Plaintiff sued, pleading nine causes of action against defendants. 

BRHI and defendant Kam Sin Wong a/k/a Kim Wong (“Wong”), the owner of EHL, moved to dismiss on, inter alia, jurisdictional grounds. We examine BRHI’s motion as it pertained to civil conspiracy jurisdiction. 

BRHI argued that plaintiff failed to plead the elements of a civil conspiracy. BRHI contended that plaintiff failed to allege that BRHI was aware of the effect in New York of its actions, that the New York co-conspirators’ activity was for BRHI’s benefit, or that the New York co-conspirators’ acted at BRHI’s request, direction or control.

The motion court agreed, holding that plaintiff failed to plead a conspiracy in which BRHI was a participant.

First, the motion court held that plaintiff failed to allege facts sufficient to plausibly infer a common agreement. The motion court rejected plaintiff’s “information and belief” allegation that BRHI entered into an agreement to convert and launder plaintiff’s money, stating that such allegations were conclusory. Moreover, said the motion court, there were no allegations to infer that BRHI was a knowing participant in a conspiracy.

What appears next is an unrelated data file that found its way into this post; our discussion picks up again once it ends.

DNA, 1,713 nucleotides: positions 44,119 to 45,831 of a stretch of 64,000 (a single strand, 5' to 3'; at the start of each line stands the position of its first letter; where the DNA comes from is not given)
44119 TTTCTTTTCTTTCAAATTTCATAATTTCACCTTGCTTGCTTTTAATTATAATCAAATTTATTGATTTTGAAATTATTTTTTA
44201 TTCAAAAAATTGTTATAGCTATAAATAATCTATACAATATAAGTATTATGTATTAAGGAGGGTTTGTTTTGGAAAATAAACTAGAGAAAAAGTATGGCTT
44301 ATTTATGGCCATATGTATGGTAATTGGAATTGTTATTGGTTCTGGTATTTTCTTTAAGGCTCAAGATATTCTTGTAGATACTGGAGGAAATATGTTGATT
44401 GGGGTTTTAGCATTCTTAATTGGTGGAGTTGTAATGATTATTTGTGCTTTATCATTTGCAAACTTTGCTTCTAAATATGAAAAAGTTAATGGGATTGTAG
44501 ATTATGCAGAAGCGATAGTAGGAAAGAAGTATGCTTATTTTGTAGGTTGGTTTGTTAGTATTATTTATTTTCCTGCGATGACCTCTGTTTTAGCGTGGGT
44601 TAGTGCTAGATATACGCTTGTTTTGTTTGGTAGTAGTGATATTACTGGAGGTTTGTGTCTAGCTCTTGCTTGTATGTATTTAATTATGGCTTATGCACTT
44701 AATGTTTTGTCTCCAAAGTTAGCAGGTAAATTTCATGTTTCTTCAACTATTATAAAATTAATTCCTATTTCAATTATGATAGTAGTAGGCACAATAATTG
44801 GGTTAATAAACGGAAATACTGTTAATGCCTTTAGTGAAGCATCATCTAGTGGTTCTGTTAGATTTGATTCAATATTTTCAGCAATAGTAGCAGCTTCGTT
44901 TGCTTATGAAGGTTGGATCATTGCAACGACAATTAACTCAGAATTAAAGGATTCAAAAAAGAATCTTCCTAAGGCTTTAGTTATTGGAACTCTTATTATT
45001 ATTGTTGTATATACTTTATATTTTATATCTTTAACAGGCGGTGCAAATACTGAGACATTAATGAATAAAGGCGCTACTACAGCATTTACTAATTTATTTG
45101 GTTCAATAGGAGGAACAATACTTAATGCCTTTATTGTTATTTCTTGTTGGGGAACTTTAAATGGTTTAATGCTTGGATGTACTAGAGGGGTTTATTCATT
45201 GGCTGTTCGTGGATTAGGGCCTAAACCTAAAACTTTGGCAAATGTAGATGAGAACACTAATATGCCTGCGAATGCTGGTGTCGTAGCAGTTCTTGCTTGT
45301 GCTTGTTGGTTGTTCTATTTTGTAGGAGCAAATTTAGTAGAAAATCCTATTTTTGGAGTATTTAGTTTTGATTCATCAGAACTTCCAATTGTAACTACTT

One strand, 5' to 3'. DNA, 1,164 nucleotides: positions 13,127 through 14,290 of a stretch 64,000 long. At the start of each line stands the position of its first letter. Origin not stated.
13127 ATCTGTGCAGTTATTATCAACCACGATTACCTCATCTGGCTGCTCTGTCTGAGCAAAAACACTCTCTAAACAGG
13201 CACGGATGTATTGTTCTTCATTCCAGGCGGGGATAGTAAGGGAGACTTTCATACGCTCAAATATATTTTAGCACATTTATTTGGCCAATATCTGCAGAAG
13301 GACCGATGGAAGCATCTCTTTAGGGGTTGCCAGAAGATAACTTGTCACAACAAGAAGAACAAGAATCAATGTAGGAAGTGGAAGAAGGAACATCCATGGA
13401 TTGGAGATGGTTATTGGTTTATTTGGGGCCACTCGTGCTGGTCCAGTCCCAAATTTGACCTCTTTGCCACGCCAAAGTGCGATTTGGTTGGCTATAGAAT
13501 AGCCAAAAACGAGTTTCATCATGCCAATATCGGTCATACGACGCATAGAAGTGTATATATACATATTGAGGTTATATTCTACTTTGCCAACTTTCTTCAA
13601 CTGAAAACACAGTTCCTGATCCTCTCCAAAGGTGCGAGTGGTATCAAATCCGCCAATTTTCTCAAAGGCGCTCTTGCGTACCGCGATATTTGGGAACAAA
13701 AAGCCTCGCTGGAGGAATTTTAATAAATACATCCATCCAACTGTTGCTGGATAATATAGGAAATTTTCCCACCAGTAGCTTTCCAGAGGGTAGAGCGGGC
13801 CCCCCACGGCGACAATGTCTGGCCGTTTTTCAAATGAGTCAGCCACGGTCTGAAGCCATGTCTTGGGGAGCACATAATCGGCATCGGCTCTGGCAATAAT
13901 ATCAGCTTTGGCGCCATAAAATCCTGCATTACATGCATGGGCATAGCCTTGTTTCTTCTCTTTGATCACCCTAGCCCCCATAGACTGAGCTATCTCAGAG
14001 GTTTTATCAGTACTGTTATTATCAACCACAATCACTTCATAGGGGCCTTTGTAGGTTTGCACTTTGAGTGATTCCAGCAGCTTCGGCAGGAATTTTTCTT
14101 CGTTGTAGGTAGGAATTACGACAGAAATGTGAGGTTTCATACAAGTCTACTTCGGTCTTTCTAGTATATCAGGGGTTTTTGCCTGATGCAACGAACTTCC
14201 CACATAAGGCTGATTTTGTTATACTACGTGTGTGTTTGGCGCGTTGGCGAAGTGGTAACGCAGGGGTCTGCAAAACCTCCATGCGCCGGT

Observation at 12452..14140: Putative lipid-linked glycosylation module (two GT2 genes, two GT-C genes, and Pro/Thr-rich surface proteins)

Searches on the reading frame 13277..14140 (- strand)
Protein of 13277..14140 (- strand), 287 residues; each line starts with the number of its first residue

Noting that circumstantial evidence could suffice to establish the existence of a conspiracy, the motion court found that plaintiff’s allegations were insufficient to do so. For example, said the motion court, the fact that BRHI and Wong enjoyed a professional relationship was not enough to conclude that BRHI agreed to participate in the scheme because “financial self-interest is not the same as furthering a conspiracy.”18